His passion for mission was evident in his work and his words.  In 1841, he was given the opportunity to preach on mission at the General Convention.  “Constrained by the undying love of Christ to love the immortal souls of our fellow beings—let us be ready for the privilege, if it is ever conferred, to scatter the precious seed on every field—to erect the banner of the cross on every mountain. Let us at least hasten the time—by our prayers, our exertions, and our sacrifices—when the joyous sound shall burst from every heart, “How beautiful are the feet of them that preach the Gospel of peace, and bring glad tidings of good things.’”

At the end of his missionary work he had organized seven different diocese, consecrated over 100 churches, ordained more than 200 priests and deacons, and confirmed more than 10,000 individuals.  His last words: “I hope I have been faithful; I hope I have kept the faith.”

Going back to his consecration, the Bishop of New Jersey concluded his sermon to Kemper by saying, “Go, bear, before a ruined world, the Saviour’s bleeding Cross. Go, feed, with bread from heaven, the Saviour’s hungering Church. Go, thrice beloved, go, and God the Lord go with you!”  From our Gospel reading today, Jesus said, “Go therefore and make disciples of all nations, baptizing them in the name of the Father and of the Son and of the Holy Spirit, and teaching them to obey everything that I have commanded you.”  

Jackson Kemper heard the message to “Go” and he went.  I pray that we will all hear this message, feel the passion of the missionary, and go out in the mission field that God has set before each of us… even if that mission field only extends to our next door neighbor.

As an aside, part of my duties while at Nashotah was to keep up the mowing of the grounds.  Each week, not only did I mow the lawn around Bishopstead, Kemper’s residence, but also the cemetery where he is buried, making sure to greet him kindly each time I passed his grave.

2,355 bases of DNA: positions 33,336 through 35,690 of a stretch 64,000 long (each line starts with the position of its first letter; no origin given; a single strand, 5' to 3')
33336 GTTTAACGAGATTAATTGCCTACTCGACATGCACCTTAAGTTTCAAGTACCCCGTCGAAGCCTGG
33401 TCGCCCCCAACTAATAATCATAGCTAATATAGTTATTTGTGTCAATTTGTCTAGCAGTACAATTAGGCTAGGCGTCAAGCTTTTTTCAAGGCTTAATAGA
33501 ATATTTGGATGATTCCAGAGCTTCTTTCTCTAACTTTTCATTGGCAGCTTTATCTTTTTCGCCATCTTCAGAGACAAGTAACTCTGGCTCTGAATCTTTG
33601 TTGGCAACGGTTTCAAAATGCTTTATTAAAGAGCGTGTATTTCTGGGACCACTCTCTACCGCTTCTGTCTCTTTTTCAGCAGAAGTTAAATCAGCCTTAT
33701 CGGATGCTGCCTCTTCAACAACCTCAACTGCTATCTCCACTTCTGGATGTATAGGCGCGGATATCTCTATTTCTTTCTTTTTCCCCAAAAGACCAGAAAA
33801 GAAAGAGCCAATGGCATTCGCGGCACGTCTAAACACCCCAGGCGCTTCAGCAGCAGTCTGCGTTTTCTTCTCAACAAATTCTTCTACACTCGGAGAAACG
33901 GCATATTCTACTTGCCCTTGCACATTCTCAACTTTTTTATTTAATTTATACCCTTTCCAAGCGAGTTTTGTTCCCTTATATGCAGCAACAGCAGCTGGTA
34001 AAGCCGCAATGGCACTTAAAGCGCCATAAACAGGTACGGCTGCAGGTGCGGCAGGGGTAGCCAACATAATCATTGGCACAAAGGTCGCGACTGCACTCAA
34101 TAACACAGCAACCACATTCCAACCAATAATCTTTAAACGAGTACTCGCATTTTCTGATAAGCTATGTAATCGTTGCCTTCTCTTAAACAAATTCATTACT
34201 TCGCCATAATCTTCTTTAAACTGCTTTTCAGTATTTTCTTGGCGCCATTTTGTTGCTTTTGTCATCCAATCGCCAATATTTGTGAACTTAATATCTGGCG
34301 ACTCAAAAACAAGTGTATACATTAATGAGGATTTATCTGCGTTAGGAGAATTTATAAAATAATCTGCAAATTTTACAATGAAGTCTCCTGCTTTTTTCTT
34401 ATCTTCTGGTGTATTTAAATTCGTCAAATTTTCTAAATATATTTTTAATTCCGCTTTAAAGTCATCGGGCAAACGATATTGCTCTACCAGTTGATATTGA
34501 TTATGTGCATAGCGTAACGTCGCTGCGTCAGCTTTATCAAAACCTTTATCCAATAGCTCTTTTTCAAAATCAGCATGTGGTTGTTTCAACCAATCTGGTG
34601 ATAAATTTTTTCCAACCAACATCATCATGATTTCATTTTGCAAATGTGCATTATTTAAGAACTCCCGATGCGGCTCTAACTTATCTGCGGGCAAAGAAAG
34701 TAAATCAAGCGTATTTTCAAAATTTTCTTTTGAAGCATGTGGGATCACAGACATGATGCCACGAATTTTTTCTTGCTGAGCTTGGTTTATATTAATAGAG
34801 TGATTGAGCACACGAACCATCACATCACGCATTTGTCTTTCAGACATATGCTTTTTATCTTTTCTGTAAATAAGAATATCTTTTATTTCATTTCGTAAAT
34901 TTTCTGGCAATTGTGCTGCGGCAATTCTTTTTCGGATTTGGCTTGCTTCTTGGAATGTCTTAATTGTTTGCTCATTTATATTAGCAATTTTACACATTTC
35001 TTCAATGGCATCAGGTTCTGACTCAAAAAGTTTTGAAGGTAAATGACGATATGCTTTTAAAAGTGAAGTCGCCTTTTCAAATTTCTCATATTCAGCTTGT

• When did the first known efforts at founding a non-Roman Catholic Dominican Order take place?

The Dominican Priory of Christ the King, founded around the time of the Second Vatican Council (1962-1965) in Coos Bay, Oregon.

  • Who was the founder and first Master of the Anglican Order of Preachers?  Did you find anything interesting about the initial beginnings of the Anglican Dominicans?

The Very Rev. Dr Jeffery Mackey, O.P.A. was the first Master of the Anglican Order of Preachers. 

I did find it interesting that the order was founded so recently.  It is such a beautiful expression of the Catholic nature of the Church.  Then again, there have been many in the Anglo-Catholic tradition who have been living out the Dominican life, just not naming themselves as such.  It is good to have a home and a community.

  • As you learn more about the Anglican Dominicans, could you imagine yourself being one?  Why or why not?

Yes!  As a priest, the study, prayer, preaching, Marian devotion, etc. have always been a part of my life, but what I’m discovering is that the more I practice the rule, the more I want / need to practice the rule.  In addition, the more I see of the community online, the more I desire to be a part of it.  For my life with God, this ‘feels’ like a very natural next step.